PhD Theses

PhD theses from CMI

Examining the Adoption and Use of Mobile Data Services: A Consumer Behavior Analysis



The increasing penetration of mobile phones and mobile services even in poorer communities in the developing world (where the number of mobile phones has exceeded that of bank accounts) has led to an ever-larger number of services aimed at providing development in various sectors of the economies of the developing countries. Recent studies have shown the rise in the use of mobile applications to leapfrog the developmental agenda of many developing countries. This is because of continuous improvements in mobile technologies, increased affordability and availability. One of such mobile services developed to bring financial services to the rural unbanked is referred to as mobile money. However, the consumer acceptance and use of the technology have been varied in different countries with similar socio-economic factors. Whereas, the implementation of mobile money (M-PESA) was successful in Kenya, the same implementation in Tanzania did not attract large acceptance. The interaction between consumers and technology takes place within a social environment where existing social practices, norms and cultures exist. The aim of this research is to examine how these environmental factors interact with the technological and individual characteristics and determine the consumer's acceptance, use and adoption of the mobile data services. In addition, the aim is to provide a better understanding of the phenomenon that arises because of consumer interaction with the mobile money services.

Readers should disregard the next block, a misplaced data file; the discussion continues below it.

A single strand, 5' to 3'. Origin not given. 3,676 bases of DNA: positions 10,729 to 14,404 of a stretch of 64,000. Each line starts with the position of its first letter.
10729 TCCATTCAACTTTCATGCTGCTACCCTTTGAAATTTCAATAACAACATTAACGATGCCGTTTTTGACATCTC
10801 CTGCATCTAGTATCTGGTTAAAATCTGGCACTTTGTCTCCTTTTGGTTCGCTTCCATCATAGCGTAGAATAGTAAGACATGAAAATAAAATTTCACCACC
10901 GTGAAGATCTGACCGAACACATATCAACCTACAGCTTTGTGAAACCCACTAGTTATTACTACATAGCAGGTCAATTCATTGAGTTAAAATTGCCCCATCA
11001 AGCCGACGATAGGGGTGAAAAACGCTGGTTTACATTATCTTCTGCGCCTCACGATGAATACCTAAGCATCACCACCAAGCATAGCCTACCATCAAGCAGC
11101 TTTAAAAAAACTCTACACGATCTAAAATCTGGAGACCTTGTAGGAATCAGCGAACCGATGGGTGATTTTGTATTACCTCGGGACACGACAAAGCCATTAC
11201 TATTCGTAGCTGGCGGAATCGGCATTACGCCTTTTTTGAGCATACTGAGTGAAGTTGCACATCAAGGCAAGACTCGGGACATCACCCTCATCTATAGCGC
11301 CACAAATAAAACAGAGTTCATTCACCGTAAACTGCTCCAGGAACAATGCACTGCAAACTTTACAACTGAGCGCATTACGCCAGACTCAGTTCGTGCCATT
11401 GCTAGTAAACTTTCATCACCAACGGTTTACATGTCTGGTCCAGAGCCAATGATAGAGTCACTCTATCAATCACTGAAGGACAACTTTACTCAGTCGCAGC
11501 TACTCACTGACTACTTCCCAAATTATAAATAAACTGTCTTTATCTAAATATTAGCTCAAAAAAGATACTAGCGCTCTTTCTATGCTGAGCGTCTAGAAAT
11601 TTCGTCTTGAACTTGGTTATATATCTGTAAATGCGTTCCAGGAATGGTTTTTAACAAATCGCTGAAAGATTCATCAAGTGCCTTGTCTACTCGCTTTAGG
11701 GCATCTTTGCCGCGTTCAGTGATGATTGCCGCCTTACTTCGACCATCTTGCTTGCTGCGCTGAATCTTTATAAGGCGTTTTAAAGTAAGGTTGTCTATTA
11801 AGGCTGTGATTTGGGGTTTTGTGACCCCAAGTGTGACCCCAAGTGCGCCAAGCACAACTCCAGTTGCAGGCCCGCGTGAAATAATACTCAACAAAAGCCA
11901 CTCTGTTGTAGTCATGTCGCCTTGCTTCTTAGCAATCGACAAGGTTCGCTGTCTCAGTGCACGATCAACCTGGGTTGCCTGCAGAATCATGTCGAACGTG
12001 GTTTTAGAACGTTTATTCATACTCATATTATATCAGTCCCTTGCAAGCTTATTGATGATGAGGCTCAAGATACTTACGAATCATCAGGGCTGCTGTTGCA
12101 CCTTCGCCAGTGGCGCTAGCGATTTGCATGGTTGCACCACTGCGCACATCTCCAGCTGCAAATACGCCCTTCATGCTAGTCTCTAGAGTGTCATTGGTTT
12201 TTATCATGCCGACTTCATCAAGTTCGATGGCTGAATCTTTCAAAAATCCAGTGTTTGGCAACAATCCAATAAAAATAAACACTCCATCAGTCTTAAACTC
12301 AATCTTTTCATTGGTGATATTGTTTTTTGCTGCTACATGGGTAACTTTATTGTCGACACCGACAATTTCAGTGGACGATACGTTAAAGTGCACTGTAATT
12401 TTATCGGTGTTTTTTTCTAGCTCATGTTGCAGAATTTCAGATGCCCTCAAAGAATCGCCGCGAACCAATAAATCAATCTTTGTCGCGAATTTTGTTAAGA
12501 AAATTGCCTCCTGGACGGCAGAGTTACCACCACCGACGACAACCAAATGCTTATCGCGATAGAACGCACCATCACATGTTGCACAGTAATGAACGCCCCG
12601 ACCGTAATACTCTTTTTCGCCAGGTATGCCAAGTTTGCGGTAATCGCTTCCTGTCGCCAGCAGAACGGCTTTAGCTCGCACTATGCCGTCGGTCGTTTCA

This thesis contributes to the understanding of mobile data services acceptance, use, and the process by which consumers make the decision to adopt technology in their everyday life. It introduces an integrated mobile money adoption model (iMoMAM) which provides an understanding of consumers' socially influenced decision processes that guide the decision to adopt and use mobile money services. It also provides a new perspective to the determinants of end-user technology appropriation decision making. It was observed that an end-user's technology appropriation is determined by the public meaning of the technology, the end-user's private meaning, and social influence. Furthermore, it provides contextual information about how the technology is being incorporated into the everyday life of those who have adopted it.

[publications] [dissertation]

Date of defense: 01.03.2013 


PhD theses